On the Fierce Persistence of Mass Delusion

'It Was a Long Time Ago, and It Never Happened Anyway'

by Jedd Beaudoin

9 February 2012

It's not that historical revisionism exists in Russia, but that the revisionism––and sometimes the downright denial of the historical record––swings to extremes.
cover art

It Was a Long Time Ago and It Never Happened Anyway: Russia and the Communist Past

David Satter

(Yale University Press)
US: Dec 2011

David Satter delivers one of the most harrowing stories of all time with It Was a Long Time Ago, and It Never Happened Anyway, an examination of Russia’s Communist past, its perpetration of atrocities against its own people and others, and its frequent denial of such actions. This is a rare book by many measures, not least of which is the way in which Satter captures the magnitude of Russian atrocities and the frightening realities which ordinary people accept as part of their daily lives. By no means is Russia unique in being a nation that must grapple with questions of national cruelty and corruption, and its fate in a world that increasingly declares itself intolerant of such behavior, but its rich history makes its story all the more fascinating––and tragic.

Satter notes, very early in the volume, that the current Russian disregard for life is “grim” and “extreme”, as exemplified by the story of Taras Shugaev, a 25-year-old Moscow billiard player who lost consciousness on a city street and was placed in a dumpster that was then emptied into a garbage truck. It was there that he placed a terrifying call to the Moscow Rescue Service that handled his predicament so coldly, so incompetently, that reading the transcript of the call, you can’t help but feel enraged.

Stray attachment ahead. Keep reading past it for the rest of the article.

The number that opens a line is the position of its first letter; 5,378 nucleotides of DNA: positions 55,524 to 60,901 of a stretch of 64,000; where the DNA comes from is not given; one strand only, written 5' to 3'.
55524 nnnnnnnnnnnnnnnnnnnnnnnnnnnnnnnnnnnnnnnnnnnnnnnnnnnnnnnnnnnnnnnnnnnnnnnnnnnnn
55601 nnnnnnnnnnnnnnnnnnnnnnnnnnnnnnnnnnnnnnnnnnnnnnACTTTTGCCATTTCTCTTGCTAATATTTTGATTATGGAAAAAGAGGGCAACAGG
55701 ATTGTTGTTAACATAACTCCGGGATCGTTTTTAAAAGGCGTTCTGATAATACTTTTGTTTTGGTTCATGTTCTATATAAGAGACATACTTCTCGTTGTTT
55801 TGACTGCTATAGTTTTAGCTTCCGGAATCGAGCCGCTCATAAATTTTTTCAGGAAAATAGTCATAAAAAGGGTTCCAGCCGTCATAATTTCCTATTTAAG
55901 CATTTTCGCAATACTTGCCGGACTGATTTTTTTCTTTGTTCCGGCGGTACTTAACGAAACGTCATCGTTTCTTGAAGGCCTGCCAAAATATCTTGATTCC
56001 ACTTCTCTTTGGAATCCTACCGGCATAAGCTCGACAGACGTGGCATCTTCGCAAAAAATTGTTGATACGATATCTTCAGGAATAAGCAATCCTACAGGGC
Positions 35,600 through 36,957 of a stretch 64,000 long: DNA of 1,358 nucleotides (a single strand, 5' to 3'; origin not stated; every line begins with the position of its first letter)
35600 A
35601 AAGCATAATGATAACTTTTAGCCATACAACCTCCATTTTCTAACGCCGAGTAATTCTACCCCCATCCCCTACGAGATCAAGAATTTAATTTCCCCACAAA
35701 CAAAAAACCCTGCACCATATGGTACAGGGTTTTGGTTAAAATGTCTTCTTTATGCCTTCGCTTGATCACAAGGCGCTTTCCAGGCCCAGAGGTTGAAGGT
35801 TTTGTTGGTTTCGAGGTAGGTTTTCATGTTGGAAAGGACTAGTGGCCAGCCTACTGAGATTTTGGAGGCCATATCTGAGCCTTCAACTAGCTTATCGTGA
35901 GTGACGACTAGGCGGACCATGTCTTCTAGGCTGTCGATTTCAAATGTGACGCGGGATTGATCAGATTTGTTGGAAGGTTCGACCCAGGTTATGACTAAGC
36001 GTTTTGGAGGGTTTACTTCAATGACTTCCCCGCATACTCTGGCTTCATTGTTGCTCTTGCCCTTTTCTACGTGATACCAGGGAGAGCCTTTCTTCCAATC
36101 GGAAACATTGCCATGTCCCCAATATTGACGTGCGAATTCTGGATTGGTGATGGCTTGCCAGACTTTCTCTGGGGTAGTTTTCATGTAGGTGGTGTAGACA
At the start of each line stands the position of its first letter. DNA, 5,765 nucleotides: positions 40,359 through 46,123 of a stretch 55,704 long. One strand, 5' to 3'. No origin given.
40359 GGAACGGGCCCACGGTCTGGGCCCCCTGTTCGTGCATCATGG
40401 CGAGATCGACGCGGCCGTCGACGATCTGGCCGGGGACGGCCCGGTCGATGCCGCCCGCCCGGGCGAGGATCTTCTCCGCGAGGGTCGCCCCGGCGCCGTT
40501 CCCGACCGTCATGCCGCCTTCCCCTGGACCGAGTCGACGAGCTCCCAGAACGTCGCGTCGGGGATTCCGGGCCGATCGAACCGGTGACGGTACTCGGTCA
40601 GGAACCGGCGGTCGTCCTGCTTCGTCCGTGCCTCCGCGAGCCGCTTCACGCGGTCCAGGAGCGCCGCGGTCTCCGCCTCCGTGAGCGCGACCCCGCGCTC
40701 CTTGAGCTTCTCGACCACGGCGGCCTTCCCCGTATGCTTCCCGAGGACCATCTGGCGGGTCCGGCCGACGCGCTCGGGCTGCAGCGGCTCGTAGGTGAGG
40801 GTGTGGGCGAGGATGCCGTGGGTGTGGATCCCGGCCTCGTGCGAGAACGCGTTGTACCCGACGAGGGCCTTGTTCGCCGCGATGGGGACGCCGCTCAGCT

Whether Shugaev or the countless other Russians who have died under either mysterious or wholly unnecessary circumstances, there are tragedies in great abundance among the Russian people. Satter recalls the November 1917 coup d’état in which Bolsheviks unleashed a terror that the author views as “the attempt of political actors… to liquidate truth”. This was not the beginning of the cruelty, but it was one of the more remarkable measures. Later, Satter notes, Stalin would call for a quota on executions and arrests during the Great Terror. In one short year well over a half million people had been shot, while a nearly equal number had been shipped to labor camps where they met their demise.

In all, he notes, the Russian desire to remember these events or grapple with the magnitude of their cruelty, has not been a major Russian concern. In forests all over the former Soviet Union there are a multitude of ghosts, some of them known, some unknown, and to begin to meet them all would only be an invitation, it seems, to a lifetime of remembering and mourning, mourning and remembering––or, perhaps worse, attempting to reconcile these events with a nation that is often stubbornly––and detrimentally––proud.

Satter describes, in detail, the appeal that Communism held for the Russian people––it provided security, he writes, as well as a universal ideal, and, he adds, appealed to the chauvinistic qualities of men who identified with a powerful government in order to compensate for their personal impotence. There was a guarantee of work and a guarantee that the old would be cared for, unlike, some might argue, in the Capitalist world where even the hardest-working and highest-achieving people could inexplicably find themselves in financial ruins. The collapse of Communism left the individual incapable of finding his own voice and thus he remained reliant on the collective and intent on keeping the collective intact, damn the cost.